If you are willing and able to give a needy dog a permanent home, you may want to consider Standard Poodle adoption. Poodles are highly valued as family pets, and their intelligent and cooperative natures make them nearly ideal companions. Learn what you need to know about the breed before you decide if adopting a Standard is the best decision for you.
Things to Think About When Considering Standard Poodle Adoption
If you are contemplating Standard Poodle adoption, you owe it to yourself and your potential new companion to understand this breed's needs before you bring a dog home. Standards are generally happy, outgoing and intelligent pets, but they also require a bit more maintenance than the average dog. That said, your efforts will be well rewarded because you'll find you have a very loyal and loving companion that will truly feel devoted to you.
Here are some of the most important aspects of Poodle ownership to be aware of.
These Dogs Need Exercise
Standard Poodles are fairly large dogs with a great deal of energy to spare. Yes, they will gratefully spend hours at your side in calm companionship, but they must have time to run and burn off their excess energy to stay mentally and physically fit. A bored Standard that has been cooped up for too long may become unruly and destructive, so make sure you can provide plenty of exercise if you plan to adopt one of these dogs.
Poodles Must Be Groomed
Poodle hair grows continually throughout these dogs' life, so they will need trimming on a regular basis to avoid becoming shaggy messes. Since loose hairs collect in the coat instead of falling out completely, these dogs should be brushed at least every other day to prevent mats from forming. You can easily brush your pet at home, but trimming is best left to a professional groomer who also has the facilities to bathe the dog.
Common Standard Poodle Health Concerns
Poodles make wonderful companions, but the breed is unfortunately prone to some very serious health conditions. Some of these conditions aren't evident until after a Standard has reached maturity, so it can be difficult to predict a dog's future health without testing for some of these conditions.
- Bloat - This condition causes excessive production of gas that causes the stomach to bloat far beyond its normal size. For reasons unknown, the stomach begins to twist and closes off its blood supply as well as its ability to empty its contents into the small intestine as it normally would. Bloat happens suddenly and can be fatal if it isn't treated in time. Many dogs still die from bloat even if they do receive treatment.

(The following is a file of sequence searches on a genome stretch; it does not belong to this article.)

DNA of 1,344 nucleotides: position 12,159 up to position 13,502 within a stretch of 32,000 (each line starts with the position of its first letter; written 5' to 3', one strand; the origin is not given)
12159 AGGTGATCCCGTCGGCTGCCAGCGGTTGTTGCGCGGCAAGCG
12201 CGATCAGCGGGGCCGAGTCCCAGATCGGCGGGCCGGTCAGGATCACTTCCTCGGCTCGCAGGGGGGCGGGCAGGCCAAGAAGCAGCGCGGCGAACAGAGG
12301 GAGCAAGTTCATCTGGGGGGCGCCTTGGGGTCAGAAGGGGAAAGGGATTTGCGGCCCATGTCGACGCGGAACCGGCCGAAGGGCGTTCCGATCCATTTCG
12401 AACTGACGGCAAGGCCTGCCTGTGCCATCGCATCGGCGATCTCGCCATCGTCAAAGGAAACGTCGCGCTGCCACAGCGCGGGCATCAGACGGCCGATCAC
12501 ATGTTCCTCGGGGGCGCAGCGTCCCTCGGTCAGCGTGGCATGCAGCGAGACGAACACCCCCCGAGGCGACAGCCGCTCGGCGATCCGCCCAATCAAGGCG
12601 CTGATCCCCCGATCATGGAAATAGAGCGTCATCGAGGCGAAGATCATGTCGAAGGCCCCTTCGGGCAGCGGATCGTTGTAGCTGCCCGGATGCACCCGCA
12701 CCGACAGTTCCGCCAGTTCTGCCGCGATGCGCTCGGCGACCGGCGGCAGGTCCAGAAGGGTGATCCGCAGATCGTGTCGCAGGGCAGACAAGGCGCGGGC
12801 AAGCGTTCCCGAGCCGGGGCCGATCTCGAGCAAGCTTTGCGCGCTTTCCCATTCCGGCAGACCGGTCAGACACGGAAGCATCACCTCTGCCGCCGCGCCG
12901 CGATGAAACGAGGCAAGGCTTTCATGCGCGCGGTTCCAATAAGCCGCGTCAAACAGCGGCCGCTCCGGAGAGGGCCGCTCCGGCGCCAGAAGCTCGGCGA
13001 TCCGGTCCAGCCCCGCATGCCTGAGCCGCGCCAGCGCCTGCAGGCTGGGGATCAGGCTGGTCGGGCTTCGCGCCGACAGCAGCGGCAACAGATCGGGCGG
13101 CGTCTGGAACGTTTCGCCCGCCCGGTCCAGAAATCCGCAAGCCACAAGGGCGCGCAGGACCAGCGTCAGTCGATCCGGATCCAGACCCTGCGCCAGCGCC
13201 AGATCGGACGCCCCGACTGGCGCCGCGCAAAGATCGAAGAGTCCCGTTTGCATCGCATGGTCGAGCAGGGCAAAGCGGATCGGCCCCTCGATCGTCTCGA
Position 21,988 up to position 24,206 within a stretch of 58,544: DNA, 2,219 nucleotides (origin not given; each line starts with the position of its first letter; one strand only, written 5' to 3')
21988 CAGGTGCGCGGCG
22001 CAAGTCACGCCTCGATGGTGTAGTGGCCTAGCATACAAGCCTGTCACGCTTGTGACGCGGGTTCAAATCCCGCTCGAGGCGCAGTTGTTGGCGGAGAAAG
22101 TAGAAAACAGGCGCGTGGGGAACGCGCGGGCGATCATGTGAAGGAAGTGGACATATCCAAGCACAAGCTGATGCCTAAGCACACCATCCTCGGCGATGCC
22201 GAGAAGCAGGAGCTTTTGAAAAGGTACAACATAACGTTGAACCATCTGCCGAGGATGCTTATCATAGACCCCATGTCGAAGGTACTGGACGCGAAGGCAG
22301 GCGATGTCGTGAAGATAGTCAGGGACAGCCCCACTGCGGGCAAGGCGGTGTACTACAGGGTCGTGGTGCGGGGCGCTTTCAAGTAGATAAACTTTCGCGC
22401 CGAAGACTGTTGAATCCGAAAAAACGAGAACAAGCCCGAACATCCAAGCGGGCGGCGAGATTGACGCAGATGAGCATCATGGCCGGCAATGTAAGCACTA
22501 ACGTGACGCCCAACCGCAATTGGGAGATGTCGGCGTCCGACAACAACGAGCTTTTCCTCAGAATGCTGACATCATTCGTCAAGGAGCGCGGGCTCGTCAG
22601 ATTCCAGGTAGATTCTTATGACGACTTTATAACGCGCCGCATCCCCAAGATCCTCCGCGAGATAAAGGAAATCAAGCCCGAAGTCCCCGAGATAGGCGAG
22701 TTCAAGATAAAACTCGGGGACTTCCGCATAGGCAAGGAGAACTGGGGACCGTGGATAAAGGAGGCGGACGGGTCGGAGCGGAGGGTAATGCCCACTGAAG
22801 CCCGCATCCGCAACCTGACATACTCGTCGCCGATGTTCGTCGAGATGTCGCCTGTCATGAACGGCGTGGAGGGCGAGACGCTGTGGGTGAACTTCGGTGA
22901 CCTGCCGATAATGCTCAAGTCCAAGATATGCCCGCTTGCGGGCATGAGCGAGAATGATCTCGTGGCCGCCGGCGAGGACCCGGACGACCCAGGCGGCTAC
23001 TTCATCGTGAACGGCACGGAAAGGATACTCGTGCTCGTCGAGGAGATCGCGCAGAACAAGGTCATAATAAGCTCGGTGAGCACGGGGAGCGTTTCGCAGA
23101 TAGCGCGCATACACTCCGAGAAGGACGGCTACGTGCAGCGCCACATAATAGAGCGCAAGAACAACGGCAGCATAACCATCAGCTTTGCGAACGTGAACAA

- Sebaceous Adenitis (SA) - This is a skin disease that can surface at any time if a dog carries the recessive genetic trait for it. Symptoms include flaky scaling, balding and itching if a secondary infection sets in. The condition is chronic, and an infected dog will need life-long treatment to manage the condition.
- Dysplasia - This is a deteriorative condition of the hip and elbow joints that produces pain and limited mobility. The condition is chronic, and it's treated with anti-inflammatory medication to help manage the pain. Dysplasia is diagnosed through x-rays.
- Von Willebrand's Disease - This condition is similar to hemophilia in people and it causes excessive bleeding if the dog is injured. The condition is diagnosed through a blood test.
- Addison's Disease - This disease hampers the function of the adrenal gland. The symptoms it produces are so general that it takes a long time to identify Addison's. This disease is chronic, but with proper treatment, a dog with Addison's can live a fairly normal life. There is no single test for this disease.
Certainly, not every Standard Poodle is sick or on the verge of becoming ill. However, it's important to be aware of the most common diseases that affect this breed in order to make an informed decision about whether you're prepared to handle such an illness if one surfaces after you adopt a Poodle.
Finding Standard Poodles for Adoption
Although you may find a Standard Poodle up for adoption at your local animal shelter, you may want to seek out a breed rescue that specializes in Poodles. Even though you're adopting, you will still pay a fee that helps cover standard veterinary treatment, including vaccinations and spaying. The fee to adopt a Standard Poodle typically runs between $300.00 to $500.00.
Here are a few resources to help your search.
Making a Decision
Standard Poodles wind up for adoption for many reasons. Sometimes an owner's circumstances change and that person can't keep his or her pet. In other situations, behavior problems or illness may cause an owner to surrender a pet. Don't hesitate to question the staff of the rescue organization about why the dog is up for adoption and whether they have taken any steps to correct or treat any issues the dog might have. A reputable shelter will give you all the background info they have on each dog in order to make the best match between a dog and its potential new owner. If you're fully informed about the animal you're interested in, you can then decide whether or not the adoption is right for you.